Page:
Dynamic mechanical analysis of magnetic tapes at ultra-low frequencies

Authors

  • Nicholas J. Rummel,

    1. Mechanical Engineering Department, School of Engineering and Computer Science, University of the Pacific, Stockton, California 95211
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  • Brian L. Weick

    Corresponding author
    1. Mechanical Engineering Department, School of Engineering and Computer Science, University of the Pacific, Stockton, California 95211
    • Mechanical Engineering Department, School of Engineering and Computer Science, University of the Pacific, Stockton, California 95211
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Abstract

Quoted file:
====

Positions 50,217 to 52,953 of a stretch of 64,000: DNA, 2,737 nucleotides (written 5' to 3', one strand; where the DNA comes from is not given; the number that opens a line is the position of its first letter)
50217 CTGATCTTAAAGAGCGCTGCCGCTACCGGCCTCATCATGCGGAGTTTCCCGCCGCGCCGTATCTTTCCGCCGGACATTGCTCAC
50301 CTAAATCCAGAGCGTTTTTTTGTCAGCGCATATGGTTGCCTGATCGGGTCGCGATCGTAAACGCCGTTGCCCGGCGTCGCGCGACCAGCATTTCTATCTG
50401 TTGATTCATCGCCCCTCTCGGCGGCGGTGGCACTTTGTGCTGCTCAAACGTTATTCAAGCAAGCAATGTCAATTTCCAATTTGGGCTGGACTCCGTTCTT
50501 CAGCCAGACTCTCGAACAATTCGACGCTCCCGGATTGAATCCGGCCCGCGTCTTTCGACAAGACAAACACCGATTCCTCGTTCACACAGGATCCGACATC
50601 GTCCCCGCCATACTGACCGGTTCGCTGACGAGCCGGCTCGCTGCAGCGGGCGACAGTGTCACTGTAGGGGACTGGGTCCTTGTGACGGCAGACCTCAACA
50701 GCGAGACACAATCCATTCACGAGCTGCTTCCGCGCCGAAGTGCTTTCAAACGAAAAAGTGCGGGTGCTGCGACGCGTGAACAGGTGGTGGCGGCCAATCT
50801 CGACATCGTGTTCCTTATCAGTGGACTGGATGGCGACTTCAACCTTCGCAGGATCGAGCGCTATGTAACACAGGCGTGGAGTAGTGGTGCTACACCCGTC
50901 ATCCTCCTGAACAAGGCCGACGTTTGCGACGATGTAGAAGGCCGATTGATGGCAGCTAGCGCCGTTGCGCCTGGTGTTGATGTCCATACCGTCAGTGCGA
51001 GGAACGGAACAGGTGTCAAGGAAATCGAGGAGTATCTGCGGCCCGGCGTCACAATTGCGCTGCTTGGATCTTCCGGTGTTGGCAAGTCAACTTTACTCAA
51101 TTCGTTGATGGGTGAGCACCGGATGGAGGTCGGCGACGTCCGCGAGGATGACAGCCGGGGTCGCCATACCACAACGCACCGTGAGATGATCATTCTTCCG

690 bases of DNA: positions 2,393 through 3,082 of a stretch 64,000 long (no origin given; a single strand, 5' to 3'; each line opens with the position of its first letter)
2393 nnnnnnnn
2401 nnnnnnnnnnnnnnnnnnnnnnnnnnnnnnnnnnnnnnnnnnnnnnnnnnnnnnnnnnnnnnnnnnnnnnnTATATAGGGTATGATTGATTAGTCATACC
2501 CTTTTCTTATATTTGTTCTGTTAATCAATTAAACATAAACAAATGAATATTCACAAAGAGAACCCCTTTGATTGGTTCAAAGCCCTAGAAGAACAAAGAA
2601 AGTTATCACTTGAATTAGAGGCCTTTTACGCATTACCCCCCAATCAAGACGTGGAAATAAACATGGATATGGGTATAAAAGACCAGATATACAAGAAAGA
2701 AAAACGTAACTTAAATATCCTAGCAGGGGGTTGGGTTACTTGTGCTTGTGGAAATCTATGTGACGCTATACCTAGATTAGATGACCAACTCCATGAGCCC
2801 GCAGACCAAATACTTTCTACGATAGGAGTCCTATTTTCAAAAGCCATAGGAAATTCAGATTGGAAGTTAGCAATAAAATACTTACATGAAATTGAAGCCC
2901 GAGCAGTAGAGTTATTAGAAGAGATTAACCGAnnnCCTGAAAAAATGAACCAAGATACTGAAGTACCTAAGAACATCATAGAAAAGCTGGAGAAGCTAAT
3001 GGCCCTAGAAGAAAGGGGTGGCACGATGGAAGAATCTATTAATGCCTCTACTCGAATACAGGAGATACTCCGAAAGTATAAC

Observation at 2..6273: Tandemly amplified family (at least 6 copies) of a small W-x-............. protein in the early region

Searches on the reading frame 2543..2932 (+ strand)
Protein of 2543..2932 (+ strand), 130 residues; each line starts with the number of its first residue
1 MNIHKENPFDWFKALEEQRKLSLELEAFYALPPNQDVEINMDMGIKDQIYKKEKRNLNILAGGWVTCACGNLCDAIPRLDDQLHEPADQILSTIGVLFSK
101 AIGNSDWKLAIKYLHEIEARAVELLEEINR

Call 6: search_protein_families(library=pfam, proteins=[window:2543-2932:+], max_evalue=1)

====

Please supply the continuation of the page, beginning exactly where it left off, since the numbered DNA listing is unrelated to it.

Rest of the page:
A custom, ultra-low frequency, dynamic mechanical analyzer (ULDMA) has been developed to study the correlated effects of temperature and frequency on the viscoelastic behavior of magnetic tapes. It has been used to acquire data needed for the development of future magnetic tapes that require an archival life of up to 100 years. A range of elevated temperatures is used to simulate real-world storage environments, which enables the investigation of how the viscoelastic characteristics of tape samples influence the extent to which the tape deforms. The experiments and subsequent analysis examine the influence of the molecular structure on the viscoelasticity of magnetic tapes. Experiments were performed on a variety of magnetic tapes, including poly(ethylene terephthalate) (PET), poly(ethylene naphthalate) (PEN), metalized PET (M-PET), and metalized Spaltan (M-SPA). Additional experiments examined PEN and PET substrates by removing the front and back magnetic layers from the tape sample. Because of the viscoelastic behavior of the tapes, a time delay was present between the strain and stress signals, which was determined using a Fourier transform program. The elastic modulus (E), storage modulus (E′), loss modulus (E″), and loss tangent (tan δ) were obtained from the time delay for each of the ULDMA experiments at 25, 50, and 70°C over the frequency range of 0.0100–0.0667 Hz. Plots of these mechanical characteristics demonstrate the ability of frequency and temperature to affect trends associated with mechanical and thermal properties. Finally, some samples displayed an initial relaxation during the ULDMA experiments, which, when modeled using Maxwell's viscoelastic model, provided an insight into the relaxation characteristics of the samples. © 2012 Wiley Periodicals, Inc. J. Appl. Polym. Sci., 2013

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